When a grassroots campaign emerges targeting a particular candidate, it's a sure sign they've become a viable frontrunner.
"Stop Weiner" showed up online Sunday, noting they're "appalled and disgusted" by the former Brooklyn representative's bid for mayor.
The campaign, which also calls Weiner "hypocritical, arrogant and useless," is a joint effort by the the union and Local 372, a union representing public school employees.
Though the website features half-naked images of the candidate from his infamous Twitter scandal and calls Weiner a "cheater", Davids and her colleagues mostly take issue with his proposal to cut roughly 1,600 parent coordinators from city schools.
"He's not a public school parent," said Davids, who is a citizen of South Africa and cannot vote in the election herself.
Weiner's campaign did not return a request for comment, but in his "Keys to the City" plan, Weiner writes parent involvement is "important."
"But the current policy of having paid parent coordinators is a waste of money and misunderstands the importance of parents being part of the oversight of a school—not the staff," the plan reads.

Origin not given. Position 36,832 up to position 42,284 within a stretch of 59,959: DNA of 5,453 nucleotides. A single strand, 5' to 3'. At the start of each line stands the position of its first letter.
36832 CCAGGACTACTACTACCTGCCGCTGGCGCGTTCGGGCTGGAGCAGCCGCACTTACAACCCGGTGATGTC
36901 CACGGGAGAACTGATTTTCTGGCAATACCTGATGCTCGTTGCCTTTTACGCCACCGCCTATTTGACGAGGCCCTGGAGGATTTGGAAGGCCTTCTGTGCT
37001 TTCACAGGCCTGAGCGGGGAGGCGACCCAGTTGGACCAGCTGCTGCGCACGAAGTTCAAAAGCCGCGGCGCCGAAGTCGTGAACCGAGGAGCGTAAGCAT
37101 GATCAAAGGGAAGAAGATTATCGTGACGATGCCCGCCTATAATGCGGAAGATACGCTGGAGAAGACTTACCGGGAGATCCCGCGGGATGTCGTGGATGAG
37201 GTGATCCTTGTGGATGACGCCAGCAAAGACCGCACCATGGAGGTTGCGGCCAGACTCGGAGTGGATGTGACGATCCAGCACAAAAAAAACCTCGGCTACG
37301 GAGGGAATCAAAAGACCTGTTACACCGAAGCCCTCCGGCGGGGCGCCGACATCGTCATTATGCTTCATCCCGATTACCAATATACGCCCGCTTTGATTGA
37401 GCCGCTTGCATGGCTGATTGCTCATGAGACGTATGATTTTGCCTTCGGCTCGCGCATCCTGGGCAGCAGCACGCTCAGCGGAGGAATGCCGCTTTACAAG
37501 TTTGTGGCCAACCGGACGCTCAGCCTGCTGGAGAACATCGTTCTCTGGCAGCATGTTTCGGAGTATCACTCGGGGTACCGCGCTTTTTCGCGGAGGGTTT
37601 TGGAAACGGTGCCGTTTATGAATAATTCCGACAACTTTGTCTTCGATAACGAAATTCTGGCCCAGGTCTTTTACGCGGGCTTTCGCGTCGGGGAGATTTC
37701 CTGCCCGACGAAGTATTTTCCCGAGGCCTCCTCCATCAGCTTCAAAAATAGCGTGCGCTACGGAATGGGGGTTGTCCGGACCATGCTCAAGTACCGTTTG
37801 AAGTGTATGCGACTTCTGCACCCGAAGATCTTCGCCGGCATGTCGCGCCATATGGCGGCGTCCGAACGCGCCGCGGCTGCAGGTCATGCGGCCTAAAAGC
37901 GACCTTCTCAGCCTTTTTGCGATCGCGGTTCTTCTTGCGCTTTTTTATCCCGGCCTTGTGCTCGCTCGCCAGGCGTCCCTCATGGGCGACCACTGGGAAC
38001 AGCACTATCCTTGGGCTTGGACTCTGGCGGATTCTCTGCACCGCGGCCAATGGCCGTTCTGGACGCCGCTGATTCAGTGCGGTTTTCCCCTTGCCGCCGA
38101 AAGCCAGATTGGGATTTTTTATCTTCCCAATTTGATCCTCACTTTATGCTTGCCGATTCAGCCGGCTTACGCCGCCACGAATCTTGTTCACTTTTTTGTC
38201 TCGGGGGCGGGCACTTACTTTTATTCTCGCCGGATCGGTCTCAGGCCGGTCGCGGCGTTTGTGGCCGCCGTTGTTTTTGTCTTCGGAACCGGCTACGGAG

Davids wondered why Weiner would target this group.
"The parent coordinators are the only jobs he pledged to eliminate," she said. "Where did he get this idea? Did they pull it out of the air?"
Davids didn't specifically cite the Weiner sex scandal as a reason for opposing him, but said it, along with the proposal, demonstrates a pattern.
"This is an attack on women," she said. "He clearly has no respect for this traditionally-held female job."
Davids also noted that many parent coordinators are black and Latino and that they would "end up on the employment line."
"He wants a second chance but he wants to destroy what might be other peoples' second chances," she said.
While the Parents Union threatened to start the "Stop Weiner" campaign in June and will officially launch sometime next week, the website appeared just days after several polls put Weiner both ahead and neck-and-neck with City Council Speaker Christine Quinn.
Quinn, who has long been considered the Democratic frontrunner, has received similar treatment from grassroots movements opposing her policies.
After the closing of St. Vincent's in the West Village, Louis Flores started blogging against Quinn and began @StopChrisQuinn, believing she was complicit in the shuttering.
"I think early on when she was leading the polls by a very large margin, there was a huge urgency," said Flores, one of several organizers against the speaker.
Flores said the election's outcome will show if the power of the Internet can match traditional campaign financing.
"The only way Christine Quinn can win is if her money out maneuvers any grassroots campaign on a more local level," he said.
Follow Anna Sanders on Twitter: @AnnaESanders